I've got a 16' counter that separates the customers from me, on top is mostly art and sculptures and an assortment of weird foods I offer for free. The rest of the waiting area is carpeted and has 60's funky furniture. Free WiFi, a candy bowl, and a keurig. No TV. I have some yak hides too. I can't post pictures from my tablet but I'll try with my PC. This time of year there's tires in the waiting room, people like looking at the different treads. No joke. Overall its a nice quiet place to relax, like grammas house 40 years ago. I painted it as couple years ago bright yellow.


The overall idea is "this place is not like any garage waiting room I've ever seen". No sales pitch material. If you haven't noticed I'm opposed to selling. I dont even like the word. I'm in business to fix cars, and fixing cars right costs money, that's what I assume people understand.


What I don't have but should is a nice customer restroom. Its so important, yet to put one in my place will require some demolition and a new septic so its on hold. A new alignment rack or a customer restroom. Hard choices.

Link to comment
Share on other sites

Ah, yes. It's not unusual for me to agree with you, Alfredauto.


We redesigned out customer restroom with the same, diligent thoughts in mind, not too long ago. It's been outfit with all the amenities necessary to accomodate people wtih disabilities, for sure, but we went even further.


To be "female friendly", we cleaned and painted the room in brighter colors/pastels, and then decorated it with things you'd put in your own bathroom at home. (Paitnings, shelves, fake plants, etc.) Furthermore, we added a "convenience" section that is stocked with everything anyone would ever need. Ever. In a bathroom.


I considered that when I multiplied the number of years I was in business by the number of people that have patiently waited while service was being performed...then divided that number by a guess at to how many of those patrons were women. That gave me a HUGE number of women (1,000s) who came to us for service, who waited in the lobby.


NOW...my data gets vague by design. Let's just say that I found it difficult to believe that in all those years, all those customers, all those waiting guests....that NO ONE ever found themself (or herself) lacking some personal items of great value.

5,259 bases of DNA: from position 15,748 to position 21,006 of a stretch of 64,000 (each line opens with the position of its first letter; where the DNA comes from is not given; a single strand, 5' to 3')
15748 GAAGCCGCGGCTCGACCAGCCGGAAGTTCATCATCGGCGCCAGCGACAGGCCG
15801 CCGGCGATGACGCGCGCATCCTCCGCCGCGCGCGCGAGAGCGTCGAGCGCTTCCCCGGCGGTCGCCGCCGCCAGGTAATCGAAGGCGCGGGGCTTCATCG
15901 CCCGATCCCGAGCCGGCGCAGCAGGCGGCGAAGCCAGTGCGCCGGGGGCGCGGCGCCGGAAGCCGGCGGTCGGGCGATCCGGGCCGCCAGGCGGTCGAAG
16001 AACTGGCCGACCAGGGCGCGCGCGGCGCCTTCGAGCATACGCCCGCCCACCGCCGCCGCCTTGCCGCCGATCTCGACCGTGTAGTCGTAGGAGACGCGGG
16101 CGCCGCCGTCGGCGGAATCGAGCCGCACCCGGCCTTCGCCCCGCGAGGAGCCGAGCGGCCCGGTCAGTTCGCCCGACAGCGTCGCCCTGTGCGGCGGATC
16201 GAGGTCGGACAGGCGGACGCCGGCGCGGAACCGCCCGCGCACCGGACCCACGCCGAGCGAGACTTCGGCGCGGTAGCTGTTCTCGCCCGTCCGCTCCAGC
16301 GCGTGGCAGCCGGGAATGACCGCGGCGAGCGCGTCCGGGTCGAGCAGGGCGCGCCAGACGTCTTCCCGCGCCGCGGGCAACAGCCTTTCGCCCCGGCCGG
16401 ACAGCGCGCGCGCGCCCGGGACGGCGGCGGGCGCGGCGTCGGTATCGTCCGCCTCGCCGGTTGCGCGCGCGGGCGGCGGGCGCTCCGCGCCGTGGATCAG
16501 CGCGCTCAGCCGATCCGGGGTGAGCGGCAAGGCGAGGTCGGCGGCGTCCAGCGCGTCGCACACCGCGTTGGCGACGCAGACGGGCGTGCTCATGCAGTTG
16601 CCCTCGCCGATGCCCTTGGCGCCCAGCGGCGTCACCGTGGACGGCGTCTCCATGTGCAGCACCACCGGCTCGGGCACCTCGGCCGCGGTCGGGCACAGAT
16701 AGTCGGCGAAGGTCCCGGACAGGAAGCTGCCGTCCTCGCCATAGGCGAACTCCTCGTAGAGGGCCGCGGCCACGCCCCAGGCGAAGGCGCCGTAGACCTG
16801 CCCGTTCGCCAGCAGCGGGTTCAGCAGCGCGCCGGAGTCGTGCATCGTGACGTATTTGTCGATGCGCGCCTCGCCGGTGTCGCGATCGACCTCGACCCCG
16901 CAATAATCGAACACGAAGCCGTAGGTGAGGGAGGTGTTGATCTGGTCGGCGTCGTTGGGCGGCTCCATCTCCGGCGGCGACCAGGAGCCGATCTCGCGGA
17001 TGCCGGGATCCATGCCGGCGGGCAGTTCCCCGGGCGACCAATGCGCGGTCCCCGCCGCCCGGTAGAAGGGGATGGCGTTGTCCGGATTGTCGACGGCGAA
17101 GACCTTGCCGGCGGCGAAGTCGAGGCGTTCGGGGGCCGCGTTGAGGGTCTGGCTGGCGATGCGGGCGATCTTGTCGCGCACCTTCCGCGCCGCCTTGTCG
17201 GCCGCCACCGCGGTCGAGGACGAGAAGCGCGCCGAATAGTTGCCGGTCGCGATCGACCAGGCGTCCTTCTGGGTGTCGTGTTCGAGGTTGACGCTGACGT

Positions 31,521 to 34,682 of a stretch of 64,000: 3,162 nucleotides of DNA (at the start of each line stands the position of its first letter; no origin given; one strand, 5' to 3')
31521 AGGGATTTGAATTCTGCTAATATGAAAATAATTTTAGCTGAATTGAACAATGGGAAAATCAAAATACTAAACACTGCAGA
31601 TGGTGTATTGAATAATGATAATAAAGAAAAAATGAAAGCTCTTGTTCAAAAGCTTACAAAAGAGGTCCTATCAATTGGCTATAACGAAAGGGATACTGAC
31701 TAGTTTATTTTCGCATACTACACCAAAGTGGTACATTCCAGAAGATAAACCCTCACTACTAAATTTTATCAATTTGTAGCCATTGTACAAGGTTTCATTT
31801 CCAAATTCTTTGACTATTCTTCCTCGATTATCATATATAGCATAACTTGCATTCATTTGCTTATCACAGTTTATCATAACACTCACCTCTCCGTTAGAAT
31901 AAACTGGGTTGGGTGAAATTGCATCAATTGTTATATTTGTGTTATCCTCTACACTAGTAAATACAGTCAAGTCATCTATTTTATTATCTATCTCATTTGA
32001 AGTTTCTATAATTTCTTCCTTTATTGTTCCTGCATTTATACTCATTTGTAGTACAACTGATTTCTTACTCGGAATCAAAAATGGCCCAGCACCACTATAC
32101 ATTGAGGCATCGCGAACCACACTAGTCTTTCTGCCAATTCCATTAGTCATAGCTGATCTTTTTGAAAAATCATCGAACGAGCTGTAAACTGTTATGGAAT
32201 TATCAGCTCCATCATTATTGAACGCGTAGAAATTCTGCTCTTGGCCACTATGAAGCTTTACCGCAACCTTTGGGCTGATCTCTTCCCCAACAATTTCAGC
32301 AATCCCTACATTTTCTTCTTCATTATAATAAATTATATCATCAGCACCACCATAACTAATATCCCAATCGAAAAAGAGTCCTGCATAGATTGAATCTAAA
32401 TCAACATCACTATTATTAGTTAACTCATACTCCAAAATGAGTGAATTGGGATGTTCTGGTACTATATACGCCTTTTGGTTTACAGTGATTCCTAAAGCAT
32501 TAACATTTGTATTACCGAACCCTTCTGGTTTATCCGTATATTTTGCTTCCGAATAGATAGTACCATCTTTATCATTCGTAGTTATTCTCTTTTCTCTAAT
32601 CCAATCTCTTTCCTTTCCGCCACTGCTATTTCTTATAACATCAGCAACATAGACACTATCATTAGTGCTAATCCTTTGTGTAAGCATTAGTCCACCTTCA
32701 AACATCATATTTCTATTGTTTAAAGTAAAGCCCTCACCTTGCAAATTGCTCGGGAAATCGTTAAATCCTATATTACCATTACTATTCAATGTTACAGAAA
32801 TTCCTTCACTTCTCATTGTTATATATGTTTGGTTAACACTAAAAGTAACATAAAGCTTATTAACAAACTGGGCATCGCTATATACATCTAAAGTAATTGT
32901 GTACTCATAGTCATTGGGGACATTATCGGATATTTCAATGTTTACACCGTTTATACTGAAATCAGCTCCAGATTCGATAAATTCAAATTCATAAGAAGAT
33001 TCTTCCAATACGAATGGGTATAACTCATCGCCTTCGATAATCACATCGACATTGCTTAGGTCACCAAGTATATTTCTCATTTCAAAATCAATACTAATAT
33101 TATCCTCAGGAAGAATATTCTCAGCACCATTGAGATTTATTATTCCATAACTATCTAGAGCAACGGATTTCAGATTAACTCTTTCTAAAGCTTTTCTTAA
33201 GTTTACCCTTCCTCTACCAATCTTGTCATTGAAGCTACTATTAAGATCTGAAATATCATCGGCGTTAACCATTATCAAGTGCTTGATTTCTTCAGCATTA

So now, needless to say, our bathroom gets rave reviews, because it's female friendly, it's cleaner that ANY semi-public restroom in the city, and it's stocked with cloth/folded single-use hand towels to dry your hands, soaps, hand sanitizers, 3 different feminine hygiene products, body sprays, hair spray, individually wrapped disposable razors, floss, and even some packaged toothbrushes and personal sized tubes of toothpaste like you get at the dentist. One of our patrons was so pleased, she began providing homemade "lotion bars" to us at no cost.


So the point is, was all that necessary? Of course not. In fact, most people probably don't see the value, and many customers might even tweet their friends and tell them they think we're just a little weird.


But for the VERY silent few...the people who needed something they'd NEVER ask the mechanic up front for. Well, their continued patronage has been measureable. We get 1-2 comments a month about the restroom. Most of the time it's an email or a text, or a FB comment. Sometimes it's an anonymous card. Either way, we know we're satisfying a need.


Just one man's crazy restroom idea.

  • Like 3
Link to comment
Share on other sites

  • 2 weeks later...

OOH a topic I really enjoy because I love interior decorating lol. ALL of our office was designed using IKEA furniture except our Kitchen.


Open area: We tore down some walls to make our lobby have an open feeling...its something I was always used to in the tech startup industry. Idk why, it just feels better this way in my opinion. It feels open and more spacey, and we are on a more personal level with customers with not so much blocking in between. Also painted the inside walls gray and red to match the walls of the shop.



We dont have a counter and use IKEA galant desks. Pros are its cheap, large, and intimate communication with customer (talking at the same level). Cons are its open and they can easily see mess (if we let it get messy), and they can see the cables so its not as "clean" as a typical reception counter.



TV, books, snacks area: Flatscreen is old and used TV that we never used much so brought to the office. ROKU: me and my partner stopped using cable TV at home and replaced it with a Roku (one time fee about $100 or less), then use it for Netflix, Youtube, History Channel, Car channels, food channels (we only pay for Netflix about $8/month, the other channels are free)...etc. So I brought this idea to the shop. This is so much fun for our customers. I just leave the remote on the table and they have soooo much to choose from. Also, very kid-friendly. If your customers have young ones, there are tons of kiddy channels like PBS that will keep them quiet and glued to the seat. TV helps with customer patience, but allowing them to choose what to watch---they'll just forget about their car lol